"We can finally have access for everybody to get into the worship facility, free access, that's what this is all about," Heinlein said. 

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WOODRUFF - If they haven't already, people will start bringing out the Christmas decorations.

And it wouldn't be complete without that perfect Christmas tree.

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MINOCQUA - It's that time of year again.

Minocqua kicked off its' Christmas celebrations Saturday.

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MINOCQUA - With only 27 days until Christmas, people filled the stores this weekend to start checking names off their gift list.

But where are people buying their gifts from?

Small business owners in Minocqua were pleasantly surprised this Friday.

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Wisconsin just finished it's deadliest hunting season in years.

The latest death happened near Spencer in Marathon County.

The Marathon County Sheriff's Office was called to a wooded area northeast of Spencer around 9:15 Sunday night.

We don't yet know the name of the 50-year-old man who was shot and killed.

Marathon County sheriff's deputies and the Wisconsin DNR are currently investigating the death.

Two other people died after hunting related accidents this year.

Four other hunters got hurt

A man was killed last Sunday in Columbia County while passing a loaded rifle to a friend in a tree stand.

The friend grabbed the gun near the trigger and it went off, shooting the man.

LAST Monday, a hunter in Waushara County was killed by a stray bullet.

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MADISON - Two Republican legislators have created a bill that would shift federal road dollars from local projects to major state projects. Opponents say the bill is a backdoor attempt to make sure federal prevailing wage requirements don't apply to local projects.

The bill sponsored by Sen. Duey Stroebel and Rep. Rob Brooks would transfer $47 million in federal funding from local projects to state projects and move $47 million in state dollars from state projects to local ones.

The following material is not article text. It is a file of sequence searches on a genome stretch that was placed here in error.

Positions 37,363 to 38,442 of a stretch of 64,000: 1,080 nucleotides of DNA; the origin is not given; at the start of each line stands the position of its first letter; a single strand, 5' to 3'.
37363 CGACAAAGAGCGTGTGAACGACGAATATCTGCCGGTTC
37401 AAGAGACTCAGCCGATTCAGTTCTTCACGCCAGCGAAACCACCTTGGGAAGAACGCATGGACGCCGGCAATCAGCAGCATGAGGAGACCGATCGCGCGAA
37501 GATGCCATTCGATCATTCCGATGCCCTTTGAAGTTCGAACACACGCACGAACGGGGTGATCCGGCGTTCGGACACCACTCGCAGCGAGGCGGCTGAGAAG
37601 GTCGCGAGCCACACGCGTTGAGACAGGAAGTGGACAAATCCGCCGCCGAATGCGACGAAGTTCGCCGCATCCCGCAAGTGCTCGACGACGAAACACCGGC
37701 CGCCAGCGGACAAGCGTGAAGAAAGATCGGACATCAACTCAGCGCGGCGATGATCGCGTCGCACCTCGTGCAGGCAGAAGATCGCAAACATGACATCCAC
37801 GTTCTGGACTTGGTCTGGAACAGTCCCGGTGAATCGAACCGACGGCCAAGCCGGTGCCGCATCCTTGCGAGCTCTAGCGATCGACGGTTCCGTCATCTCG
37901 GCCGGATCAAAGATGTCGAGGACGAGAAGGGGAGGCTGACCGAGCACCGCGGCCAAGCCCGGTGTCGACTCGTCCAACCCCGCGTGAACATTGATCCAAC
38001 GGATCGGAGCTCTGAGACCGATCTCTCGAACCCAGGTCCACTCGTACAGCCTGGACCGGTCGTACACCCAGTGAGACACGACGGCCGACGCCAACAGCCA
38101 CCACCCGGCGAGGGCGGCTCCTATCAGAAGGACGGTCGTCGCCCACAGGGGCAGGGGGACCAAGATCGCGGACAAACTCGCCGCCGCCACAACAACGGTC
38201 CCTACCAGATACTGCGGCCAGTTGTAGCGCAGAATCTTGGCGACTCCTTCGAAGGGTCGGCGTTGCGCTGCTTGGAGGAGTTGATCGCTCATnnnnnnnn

Stroebel says the swap would save money by removing local projects from burdensome federal regulations.

He has been a vocal advocate for doing away with prevailing wage statutes, which require minimum salaries for workers on government-funded construction projects.

Spokeswomen for GOP legislative leaders didn't respond to inquiries about the bill's chances.

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MADISON - New state data show that nearly 15,000 Wisconsin residents lost access to food stamps in the first three months of a new law that requires some recipients to seek jobs.

The Wisconsin State Journal reports (http://bit.ly/1Ple8j5 ) it obtained the data from the Department of Human Services under the state open records law.

The rule took effect in April for participants in the state's food stamp program, FoodShare. It requires able-bodied adults without children living at home to work at least 80 hours a month or look for work to stay in the program.

The DHS data show about 25 percent of the 60,000 recipients eligible to work were dropped from the program between July and September. But about 4,500 found work through a new job training program for FoodShare recipients.

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MOUNT HOREB - A southern Wisconsin school district has cancelled plans for elementary school students to read a children's book about a transgender girl after a group threatened to sue.